740.00119 (Potsdam)/5–2446

No. 395
Briefing Book Paper
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Report by Justice Jackson on War Crimes Questions1

The Secretary: Reference is made to the memorandum on “Prosecution of War Criminals” delivered to the Central Secretariat on June 29.2

The British Government has suggested that “war criminals” be discussed at the Big Three meeting.3

Justice Jackson states in a telegram of July 4 (Annex 1)4 that the British and French are in substantial agreement with the United States proposals for the punishment of the Axis leaders, but that the Soviets have presented a counterproposal5 which appears to reject the substance of his proposals, and to substitute many trials under Soviet procedure mostly in territory controlled by the U. S. S. R., and following the surrender to (these?)6 tribunals of our prisoners, in place of one main trial at Nuremberg. He is not sure that agreement will be reached but considers it by no means hopeless. Unless he can obtain the substance of his proposals, he says, the only alternative will be agreement on general substantive law principles regarding crimes and allowing each country to establish its own courts and try its own prisoners under its own procedural system.

He has been informed by the British Foreign Office that the British did not intend to suggest detailed discussion of war crimes at the Big Three meeting but wished to allay Soviet suspicion of evasion of prosecution. He himself is “rather appalled” at the thought of Big Three discussion of such an involved, technical subject. He suggests that he should review the subject with you and the President if such discussion is undertaken, since significant differences lurk in small phrases.

The U. S. S. R. has insisted that there be incorporated (in the agreement regarding the major trial) an agreement concerning the handing over of prisoners wanted for trial in other countries. Justice Jackson has taken the position that only cases for international trial are within the scope of his authority.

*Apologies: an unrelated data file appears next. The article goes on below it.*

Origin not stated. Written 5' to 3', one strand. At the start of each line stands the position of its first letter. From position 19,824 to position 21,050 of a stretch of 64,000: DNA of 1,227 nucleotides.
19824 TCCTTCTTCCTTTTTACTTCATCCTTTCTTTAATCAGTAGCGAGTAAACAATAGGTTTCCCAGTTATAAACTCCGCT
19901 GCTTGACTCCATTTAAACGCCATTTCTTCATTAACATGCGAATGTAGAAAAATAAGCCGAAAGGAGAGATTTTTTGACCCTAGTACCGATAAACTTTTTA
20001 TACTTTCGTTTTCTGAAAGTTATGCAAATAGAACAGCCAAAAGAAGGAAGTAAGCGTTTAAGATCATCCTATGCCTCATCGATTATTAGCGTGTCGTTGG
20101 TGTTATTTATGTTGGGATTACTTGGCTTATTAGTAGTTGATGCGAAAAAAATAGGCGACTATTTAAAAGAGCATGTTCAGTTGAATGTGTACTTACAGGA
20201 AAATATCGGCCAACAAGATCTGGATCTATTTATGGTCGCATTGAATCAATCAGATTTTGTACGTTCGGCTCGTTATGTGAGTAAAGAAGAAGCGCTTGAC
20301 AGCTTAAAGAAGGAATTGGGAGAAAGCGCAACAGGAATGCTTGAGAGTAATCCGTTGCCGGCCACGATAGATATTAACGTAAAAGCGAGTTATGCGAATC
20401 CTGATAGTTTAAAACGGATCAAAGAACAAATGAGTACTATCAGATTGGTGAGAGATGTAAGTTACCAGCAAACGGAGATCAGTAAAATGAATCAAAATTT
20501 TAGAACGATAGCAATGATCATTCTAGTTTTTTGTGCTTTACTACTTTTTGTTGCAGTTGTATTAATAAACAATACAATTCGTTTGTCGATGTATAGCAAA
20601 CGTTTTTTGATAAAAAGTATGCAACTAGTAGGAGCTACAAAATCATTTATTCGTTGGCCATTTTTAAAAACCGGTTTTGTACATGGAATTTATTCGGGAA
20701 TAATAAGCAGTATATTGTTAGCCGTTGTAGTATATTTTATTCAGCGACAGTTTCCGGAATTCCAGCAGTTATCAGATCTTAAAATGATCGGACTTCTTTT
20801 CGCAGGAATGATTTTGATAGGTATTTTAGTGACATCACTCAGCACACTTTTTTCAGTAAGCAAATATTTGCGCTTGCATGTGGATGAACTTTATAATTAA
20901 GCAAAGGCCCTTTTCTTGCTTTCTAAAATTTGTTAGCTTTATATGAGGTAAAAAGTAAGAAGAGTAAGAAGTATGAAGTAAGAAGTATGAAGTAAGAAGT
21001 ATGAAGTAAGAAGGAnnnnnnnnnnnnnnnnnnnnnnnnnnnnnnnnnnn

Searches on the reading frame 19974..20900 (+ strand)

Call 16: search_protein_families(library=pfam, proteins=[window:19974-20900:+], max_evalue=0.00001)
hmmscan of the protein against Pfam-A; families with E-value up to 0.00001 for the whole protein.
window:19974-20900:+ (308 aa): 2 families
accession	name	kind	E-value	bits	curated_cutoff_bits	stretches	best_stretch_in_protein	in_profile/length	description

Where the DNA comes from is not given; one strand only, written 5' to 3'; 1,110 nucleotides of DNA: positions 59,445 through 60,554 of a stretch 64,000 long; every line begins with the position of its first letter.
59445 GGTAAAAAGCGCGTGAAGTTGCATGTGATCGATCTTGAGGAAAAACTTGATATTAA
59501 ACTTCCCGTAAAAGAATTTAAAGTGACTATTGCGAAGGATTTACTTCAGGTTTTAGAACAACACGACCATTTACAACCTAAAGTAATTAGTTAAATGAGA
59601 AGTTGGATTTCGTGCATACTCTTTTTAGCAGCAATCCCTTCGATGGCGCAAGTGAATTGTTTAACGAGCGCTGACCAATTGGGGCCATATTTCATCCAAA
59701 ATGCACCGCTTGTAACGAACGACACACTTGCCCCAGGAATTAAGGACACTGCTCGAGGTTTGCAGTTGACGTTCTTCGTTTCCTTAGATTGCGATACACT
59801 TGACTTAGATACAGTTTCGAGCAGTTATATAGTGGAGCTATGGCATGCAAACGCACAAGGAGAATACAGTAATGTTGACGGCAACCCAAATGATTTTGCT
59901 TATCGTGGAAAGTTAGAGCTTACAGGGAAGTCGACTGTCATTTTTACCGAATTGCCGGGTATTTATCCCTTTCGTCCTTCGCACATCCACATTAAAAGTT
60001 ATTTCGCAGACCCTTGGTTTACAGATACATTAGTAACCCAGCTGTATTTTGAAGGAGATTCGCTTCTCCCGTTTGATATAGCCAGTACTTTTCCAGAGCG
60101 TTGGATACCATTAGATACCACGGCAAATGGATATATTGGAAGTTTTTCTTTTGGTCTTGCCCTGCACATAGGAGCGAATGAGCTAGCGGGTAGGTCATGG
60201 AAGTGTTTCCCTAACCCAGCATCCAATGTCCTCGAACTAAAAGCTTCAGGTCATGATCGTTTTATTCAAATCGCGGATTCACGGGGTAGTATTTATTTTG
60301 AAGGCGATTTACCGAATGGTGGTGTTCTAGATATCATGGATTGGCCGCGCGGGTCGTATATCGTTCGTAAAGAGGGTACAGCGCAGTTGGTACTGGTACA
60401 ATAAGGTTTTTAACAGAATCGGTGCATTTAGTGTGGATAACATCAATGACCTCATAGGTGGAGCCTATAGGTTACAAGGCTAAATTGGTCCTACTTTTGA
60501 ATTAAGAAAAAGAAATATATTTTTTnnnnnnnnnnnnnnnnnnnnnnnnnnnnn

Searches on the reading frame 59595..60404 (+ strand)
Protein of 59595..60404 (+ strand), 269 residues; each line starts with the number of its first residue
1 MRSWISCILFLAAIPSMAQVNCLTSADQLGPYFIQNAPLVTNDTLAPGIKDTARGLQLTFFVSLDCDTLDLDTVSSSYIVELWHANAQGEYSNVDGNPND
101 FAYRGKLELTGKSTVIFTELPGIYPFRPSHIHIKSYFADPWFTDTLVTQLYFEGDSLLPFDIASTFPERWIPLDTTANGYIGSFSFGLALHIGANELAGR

[Page 579]

In a further telegram of July 6 (Annex 2)7 Justice Jackson says that it is clear that the military and political authorities of the United States should adopt a policy on demands for the surrender of alleged war criminals not needed as witnesses or defendants in the proposed international case. This should cover cases where the same person is demanded by two or more countries, he says. The U. S. S. R. wants the trial to be where the offense was the worst. This involves weighing the evidence. Justice Jackson thinks the U. S. should not pass on the merits of the claims. With reference to the possibility of demands for purely political reasons, which he emphasizes in both telegrams, he suggests that some statement of charges and supporting evidence might be required. He also suggests that some consideration might be given to the type of trial likely to result after surrender.

The U. S. S. R. is also urging an article in the proposed agreement for the trial of the Axis leaders which would bind the signatories to take all necessary steps for the surrender of war criminals by the neutrals. Justice Jackson has agreed that the U. S. would join in any request for surrender by a neutral of anyone needed for the proposed international trial, but has taken the position that any further commitment is beyond the scope of his commission to negotiate.

The question of surrender has been covered in a draft directive (Annex 3) which is expected shortly to come before the Informal Policy Committee on Germany. If the draft is approved by the U. S. authorities it will be circulated in the European Advisory Commission. Upon approval by the United States authorities it will also be issued to the Commander-in-Chief of the United States forces of occupation in Germany.8 If agreement has not been reached in the EAC with regard to the draft directive, the U. S. Commander-in-Chief is also instructed by the terms of the draft to urge in the Control Council the adoption of its principles by the other occupying powers in Germany.